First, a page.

A Case for Fiction as a Teaching Tool

All of us were kids once, maybe some of us twice (or still) and all of us have spent hours in a classroom lea


rning. Writers are in the glorious position of being able to help learning be fun. We write. We write stories and tell tales.

Often books are written either to educate or to entertain. I wish to make the case that both can be done in a single book.

When I was little, just learning to read, I discovered a fairly thick book called The Burgess Bird book for Children by Thorton W. Burgess. He was a noted conservationist who wanted to teach children about birds. This book told a lovely story about a rabbit whose friends were birds. I learned about bird nests and bird habitat and bird calls but I didn’t consider it studying. This was my first introduction to learning where it was just a fun read.

That is the case I wish to make, learning should be fun. There is no reason it must be a struggle to acquire knowledge. Books should pull you in and make the process of learning pleasant.

When I started writing The Stone Lions, the task I set myself was to write a book that would make math interesting to girls. And I did, or at least I did my darnedest. I wrote a book that was a fantasy and a mystery, but hidden within, though in plain sight, were seven painless lessons on band symmetry.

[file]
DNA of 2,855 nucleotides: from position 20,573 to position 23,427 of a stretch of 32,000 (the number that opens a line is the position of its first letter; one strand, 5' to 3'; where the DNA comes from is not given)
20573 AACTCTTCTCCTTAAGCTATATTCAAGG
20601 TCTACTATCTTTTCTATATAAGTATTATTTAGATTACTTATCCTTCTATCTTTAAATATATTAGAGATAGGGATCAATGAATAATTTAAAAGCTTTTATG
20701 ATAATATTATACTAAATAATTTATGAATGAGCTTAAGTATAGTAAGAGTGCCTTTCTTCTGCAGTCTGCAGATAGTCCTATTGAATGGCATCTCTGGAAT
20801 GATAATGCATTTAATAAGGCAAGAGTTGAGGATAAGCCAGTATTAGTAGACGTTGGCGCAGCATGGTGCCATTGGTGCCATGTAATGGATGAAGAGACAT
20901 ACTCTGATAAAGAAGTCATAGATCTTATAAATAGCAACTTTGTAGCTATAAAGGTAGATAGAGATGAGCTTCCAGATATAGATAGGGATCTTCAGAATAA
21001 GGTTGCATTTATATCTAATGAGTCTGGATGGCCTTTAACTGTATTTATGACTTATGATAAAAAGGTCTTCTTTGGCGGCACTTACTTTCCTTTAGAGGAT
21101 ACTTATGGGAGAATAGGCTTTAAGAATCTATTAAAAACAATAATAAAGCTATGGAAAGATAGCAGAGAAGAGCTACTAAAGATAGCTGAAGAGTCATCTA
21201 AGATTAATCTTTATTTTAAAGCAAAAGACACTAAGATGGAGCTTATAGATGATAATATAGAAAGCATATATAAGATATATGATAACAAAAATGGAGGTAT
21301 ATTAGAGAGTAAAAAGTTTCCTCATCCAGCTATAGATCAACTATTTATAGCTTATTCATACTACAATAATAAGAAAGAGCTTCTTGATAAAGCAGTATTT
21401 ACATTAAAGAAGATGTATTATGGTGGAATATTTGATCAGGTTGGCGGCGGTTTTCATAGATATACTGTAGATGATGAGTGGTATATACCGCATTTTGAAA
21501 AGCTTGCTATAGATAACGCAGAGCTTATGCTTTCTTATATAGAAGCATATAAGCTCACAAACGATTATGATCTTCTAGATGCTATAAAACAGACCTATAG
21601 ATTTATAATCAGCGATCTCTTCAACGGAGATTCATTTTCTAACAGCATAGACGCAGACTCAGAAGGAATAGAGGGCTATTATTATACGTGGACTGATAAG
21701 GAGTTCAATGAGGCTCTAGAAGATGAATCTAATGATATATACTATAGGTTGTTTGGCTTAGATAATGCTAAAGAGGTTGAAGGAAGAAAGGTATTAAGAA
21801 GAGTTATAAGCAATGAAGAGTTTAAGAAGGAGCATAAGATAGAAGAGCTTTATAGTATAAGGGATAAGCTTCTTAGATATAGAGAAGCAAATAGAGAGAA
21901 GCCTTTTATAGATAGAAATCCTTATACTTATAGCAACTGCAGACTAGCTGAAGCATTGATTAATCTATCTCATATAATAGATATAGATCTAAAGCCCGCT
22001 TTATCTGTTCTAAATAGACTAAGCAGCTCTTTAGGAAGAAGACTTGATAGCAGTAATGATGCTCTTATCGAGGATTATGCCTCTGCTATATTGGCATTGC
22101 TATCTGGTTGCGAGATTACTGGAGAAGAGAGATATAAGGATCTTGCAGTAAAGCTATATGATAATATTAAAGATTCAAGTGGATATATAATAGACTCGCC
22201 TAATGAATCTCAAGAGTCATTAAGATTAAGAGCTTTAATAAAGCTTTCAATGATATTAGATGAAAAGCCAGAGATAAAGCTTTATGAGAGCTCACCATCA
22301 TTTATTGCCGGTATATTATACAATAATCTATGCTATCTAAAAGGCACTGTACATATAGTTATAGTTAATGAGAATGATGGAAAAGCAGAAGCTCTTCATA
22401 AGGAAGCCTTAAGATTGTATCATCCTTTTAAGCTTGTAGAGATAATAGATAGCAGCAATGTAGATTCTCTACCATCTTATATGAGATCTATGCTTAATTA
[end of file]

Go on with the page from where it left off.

The novel could be read for pure entertainment, just to find out what happens to Ara and her friends. Or it could be read to learn a bit of history. Or as a beginning window into the world of Islam. Or for a math lesson.

Additionally, in The Stone Lions, there are appendices that summarize the lessons of within the book, pictures of what the Alhambra’s layout looked like pre-1500 and a glossary of terms. For those whose interest has been piqued, my website, http://www.gwendandridge.com, provides even more examples of symmetry and symmetry quizzes.

There are many, many good fiction books that could be used to draw students in to love learning. Here are a few:

  • Fever 1793 Laurie Halsh Anderson – a great writer and excellent book
  • Saving Miner’s Gulch Kimberly Troutte – gold rush history in a fun romp.
  • One Came Home Amy Timberlake – 1871 American history, passenger pigeon
  • Wish You Weren’t Sherrie Peterson – sci/fi which includes many science details.
  • The Book Thief Markus Zusak – WWII Germany

Here is a list of excellent middle grade historical fiction.


America’s Common Core Initiative leans toward using non-fiction books to teach, but as I’ve pointed out, fiction can teach as well. You just need writers to take that leap, teachers and parents to see the potential and readers to open the books.


~ by Gwen Dandridge on November 6, 2014.

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